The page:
But that’s not going to stop people from trying.  As of mid-January 2022, our official public health infrastructure might still be telling us that it’s just too soon to tell about the overall severity of Omicron relative to Delta.  As I noted in my just-prior post, they more-or-less have an ethical duty to do that for as long as possible.

At that point, colleges will face some interesting choices about return to campus.  And we can all be glad that we aren’t college administrators.

Best available evidence shows that two shots of vaccine doesn’t produce much of an antibody response to Omicron.  In other words, Omicron blows past the standard two-dose vaccination regimen.   That’s how you can have a huge outbreak on a campus that’s 97% vaccinated.  But three vaccine shots, by contrast, produces some reasonable antibody response (though only about half as much for Omicron as occurs for Delta).

Given that, I would be completely unsurprised if W&M requires everyone to have a booster shot before returning to campus.  If I were running the show, that’s the first thing I’d do.  And, given that it takes time to build immunity, they’re going to have to announce that no later than in early January.  Which will be good timing, because the U.S. should be squarely in the grip of a large wintertime wave of Omicron just about then.

At which point, my sincere hope is that folks will just roll up their sleeves and get it done.  In the hopes of having something approaching a normal semester.   Because, after that, the tools consist of things that are a lot more disruptive, both of quality of life and quality of education.

If it were up to me, the obvious next step would be to mandate not just use of masks, but use of high-filtration masks. I’d require use of NIOSH-certified N95 masks (respirators).  Those are no longer in short supply (you can pick them up at Home Depot, e.g.).  Given that they are cheap and plentiful now, it’s not like recommending N95 masks for all is a novel idea (see Post #977).  And that can easily be enforced because every NIOSH-certified N95 mask has to have that literally printed on the mask.

That said, when I supplied my daughter with a “mask sampler” of masks that I judged to be adequate, the hands-down winner was an ear-loop-style KF94 mask.  It was the LG Airwasher, to be precise: See Post #1236 and Post #1246.  So at some level, it’s not entirely about the best possible mask.  It’s about getting people to wear the best mask that they are willing to wear.  Possibly, the school administration would merely encourage people to wear only good masks, and provide a list of masks that meet some standards of adequate filtration, if the list needs to be broader than NIOSH-certified N95.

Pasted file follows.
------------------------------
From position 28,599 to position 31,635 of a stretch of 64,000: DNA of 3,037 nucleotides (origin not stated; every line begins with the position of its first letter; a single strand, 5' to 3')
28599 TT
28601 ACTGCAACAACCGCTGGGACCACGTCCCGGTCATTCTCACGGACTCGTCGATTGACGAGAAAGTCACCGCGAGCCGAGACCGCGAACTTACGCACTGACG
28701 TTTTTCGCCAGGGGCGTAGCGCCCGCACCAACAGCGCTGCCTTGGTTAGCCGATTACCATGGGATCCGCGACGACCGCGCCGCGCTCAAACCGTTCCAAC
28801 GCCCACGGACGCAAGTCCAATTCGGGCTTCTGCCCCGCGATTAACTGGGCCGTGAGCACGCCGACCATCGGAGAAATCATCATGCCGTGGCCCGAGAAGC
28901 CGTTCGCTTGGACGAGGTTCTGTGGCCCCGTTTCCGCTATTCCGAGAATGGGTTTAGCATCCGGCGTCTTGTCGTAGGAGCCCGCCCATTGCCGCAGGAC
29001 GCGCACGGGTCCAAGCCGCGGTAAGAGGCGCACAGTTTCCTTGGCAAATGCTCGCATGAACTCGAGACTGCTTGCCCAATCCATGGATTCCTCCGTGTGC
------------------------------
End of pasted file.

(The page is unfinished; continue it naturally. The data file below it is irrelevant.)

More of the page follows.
That said, my emphasis on quality masks reflects my own take on the data (see, e.g., Post #935, If you have 10-cent lungs, by all means, wear a 10-cent mask.)  You might also check out Post #942, where I do the math to show why an N95 results in exposure to vastly less viral load than a typical cloth or procedure mask.

Once you get past a) better vaccines and b) better masks, things get fairly intrusive in terms of the educational and social experience on campus.  We’re back to remote learning, hybrid classes, restrictions on social gatherings, no indoor dining.  And all the rest of that stuff.

So if you don’t like vaccines or masks, well, guess what?  Nobody does (see All the masks I’ve ever loved, Post #987).  It’s just a question of the lesser of evils.  I’d rather see on-campus learning, masked, than remote learning in any form.

Finally, what’s going to make this all the more interesting is that W&M administrators will have to make all these choices in advance.  Which, given how fast Omicron appears to be moving, means they’ll probably be making them around the time Omicron is peaking in the U.S.  And that will almost certainly be before any official U.S. pronouncement regarding the severity of Omicron relative to Delta.

In other words, those decisions are going to have to be made when things are looking pretty bleak.  I’m sure glad that’s not my job.